Family Fun

at Noggins Corner Farm! Here’s what’s happening on the farm this fall

Resources • Helping Your Child with Extreme Picky Eating by Katja Rowell, MD

U-Pick Flowers and Herbs: starting July 22nd

Interactive Corn Maze:

Friday October 23 7-10pm Saturday October 24th 7-10pm Friday October 30th 7-10pm

opening August 26th

Group Packages Available

U-Pick Apples and Pumpkins

Birthday Parties, Corporate Events, Hands-On Educational Tours, Geo-caching

starting September 12th

Jenny McGlothlin, MS, SLP

Haunted Halloween Weekend: Haunted Corn Maze and Haunted House

Red Cross Haunted House open Weekends in October

• The Ellyn Satter Institute

Flashlight Maze

Friday and Saturday evenings in October

ellynsatterinstitute.org

Noggins Corner Farm Market, 10009 Hwy 1 Greenwich NS

www.nogginsfarm.ca

• Real Mom Nutrition

For more information please contact us: 902-542-5515 ext. 23 • tours@nogginsfarms.ca

realmomnutrition.com

Never give up on a particular food. Don’t come to a conclusion that your child doesn’t like a particular food. It may take more than 15 times before they accept a food; it may take years or they may never like it. But don’t give up on your child or the food.

Growing smiles since 1760

Don’t fret about food jags. A child may choose to favour a particular food at mealtimes. Food jags (choosing to eat the same food item all the time) are normal and will usually pass. Edie Shaw-Ewald is a registered dietitian at Atlantic Superstore and mother to two teenage sons who still will not eat asparagus or sweet potatoes.

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Our Children | Fall 2015

Expect variations in intake. Variations in appetite will be related to growth spurts, activity levels, and moods. Respecting the variations in their appetites helps them to learn to listen and trust their own hunger cues.

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Face to face

Road to

resilience Dr. Michael Ungar helps children and families find healthy ways to cope in tough environments By Suzanne Rent Dr. Michael Ungar first started researching resilience when he was working with families and at-risk kids. He says the kids people expected to turn out badly would often adapt positively to their negative environments. “So I got intrigued by some of those patterns in children and initially wondered if you gave a child more control over their world and decisions that affected them if they would experience better mental health,” he says. The family therapist and professor of social work at Dalhousie University is now one of the world’s best-known writers and researchers on resilience. As the founder and co-director of The Resilience Research Centre in Halifax, he and his colleagues research resilience around the world and how it affects children and families. He’s written 14 books, including I Still Love You: Nine things Troubled Kids Need from their Parents, Too Safe for their Own Good, Youth Resilience and Culture, and We Generation.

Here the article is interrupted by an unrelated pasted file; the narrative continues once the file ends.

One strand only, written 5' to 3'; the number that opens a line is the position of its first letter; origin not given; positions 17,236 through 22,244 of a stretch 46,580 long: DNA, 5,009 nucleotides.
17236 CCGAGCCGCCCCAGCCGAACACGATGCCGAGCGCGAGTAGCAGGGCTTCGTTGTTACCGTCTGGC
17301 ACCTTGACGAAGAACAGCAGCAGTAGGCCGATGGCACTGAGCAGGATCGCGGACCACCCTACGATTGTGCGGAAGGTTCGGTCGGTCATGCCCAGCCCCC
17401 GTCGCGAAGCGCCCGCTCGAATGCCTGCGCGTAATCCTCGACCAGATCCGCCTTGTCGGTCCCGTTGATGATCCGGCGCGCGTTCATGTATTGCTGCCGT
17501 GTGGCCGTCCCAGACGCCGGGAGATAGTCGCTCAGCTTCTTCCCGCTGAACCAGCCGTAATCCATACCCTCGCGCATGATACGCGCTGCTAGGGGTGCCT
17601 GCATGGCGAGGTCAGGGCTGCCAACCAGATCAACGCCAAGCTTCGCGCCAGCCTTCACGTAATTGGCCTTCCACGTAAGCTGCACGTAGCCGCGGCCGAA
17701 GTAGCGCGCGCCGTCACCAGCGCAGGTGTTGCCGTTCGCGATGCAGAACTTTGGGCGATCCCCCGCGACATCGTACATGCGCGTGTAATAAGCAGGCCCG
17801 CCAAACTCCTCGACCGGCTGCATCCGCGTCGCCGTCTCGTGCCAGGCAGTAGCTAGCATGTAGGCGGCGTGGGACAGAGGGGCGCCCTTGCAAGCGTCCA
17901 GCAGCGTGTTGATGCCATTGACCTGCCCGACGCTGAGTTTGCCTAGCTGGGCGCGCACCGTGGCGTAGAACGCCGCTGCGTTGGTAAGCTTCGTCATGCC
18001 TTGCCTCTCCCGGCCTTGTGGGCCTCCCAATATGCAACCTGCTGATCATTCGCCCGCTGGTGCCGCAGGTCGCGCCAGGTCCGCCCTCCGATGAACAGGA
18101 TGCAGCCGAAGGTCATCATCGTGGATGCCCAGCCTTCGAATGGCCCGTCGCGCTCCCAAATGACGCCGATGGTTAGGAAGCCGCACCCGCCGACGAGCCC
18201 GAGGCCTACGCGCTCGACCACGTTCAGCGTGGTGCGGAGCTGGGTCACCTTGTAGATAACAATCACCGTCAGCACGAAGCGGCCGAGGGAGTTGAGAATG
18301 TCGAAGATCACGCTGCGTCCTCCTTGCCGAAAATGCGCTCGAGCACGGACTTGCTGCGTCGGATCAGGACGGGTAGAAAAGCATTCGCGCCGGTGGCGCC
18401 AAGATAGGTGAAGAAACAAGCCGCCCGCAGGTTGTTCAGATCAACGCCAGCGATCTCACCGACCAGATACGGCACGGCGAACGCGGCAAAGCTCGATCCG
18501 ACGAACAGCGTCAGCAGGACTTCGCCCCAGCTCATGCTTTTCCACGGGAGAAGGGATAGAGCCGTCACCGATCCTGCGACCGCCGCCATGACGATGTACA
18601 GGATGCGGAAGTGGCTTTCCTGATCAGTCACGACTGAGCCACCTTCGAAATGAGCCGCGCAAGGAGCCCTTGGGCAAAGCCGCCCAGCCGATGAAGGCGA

Our Children | Fall 2015

Our Children recently spoke with Ungar about his work.

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What were some of the patterns on resilience you noticed in your research? We’ve been doing research all over the world in many, many countries... Some of the similarities you see are, of course, relationships are important to all children. But what those relationships look like can be very different. For instance, our conception of the parents being the primary source of attachment is really not the way it is around most of the world. And what we learn from kids around the world is extended family, neighbours, older peer groups and teachers can all be really just as effective in terms of creating positive relationships with kids. Sometimes we have to think more broadly about the resources we have at hand and who can support us when difficult times can occur. We found out other things in our research. Kids who survive better have a really positive identity, something positive they can say about themselves.

Is resilience genetic or a skill you can learn? The research is definitely showing that it’s both. Basically, the way I understand it and what the research seems to show is the more challenging the world you’re living in, the more your survival and resilience depends on things outside of you. If you’re talking about a kid who is being bullied at school, but he has great family, great grandparents, he plays piano on the weekends and has a stable and secure life, then probably his ability to reflect on his life and cognitive skills and personality, that will count a lot. But imagine that same kid is living in dire poverty, is racially marginalized, his parents are struggling with unemployment, poverty and all these other things. Then, really what’s going to make a difference in the life of a kid like that, it’s not that individual factors aren’t important, it’s that you’re going to have to look broader. You’re going to need good schools, safe environments, maybe even good policing. A lot of external factors are going to tip the balance and make it possible for the kid to do well. We hear about kids being more anxious these days. Does that mean kids are less resilient now? Yes, I think that’s what we are beginning to understand. What we have to understand is what is making kids more anxious. What I find interesting in my work internationally is the very things that make kids resilient, things like giving children opportunities to make real contributions to their families. You go around the world here’s a kid living in a really high-risk neighbourhood and what are some of the things you see this kid doing? They usually have really genuine responsibilities for themselves and others. They are often expected to exercise control over their world and make decisions for themselves. They have all these other things that parents intuitively give them to survive better in harsh environments. The funny thing is when you come back to very secure environments like Canada, we are literally doing the opposite. We are actually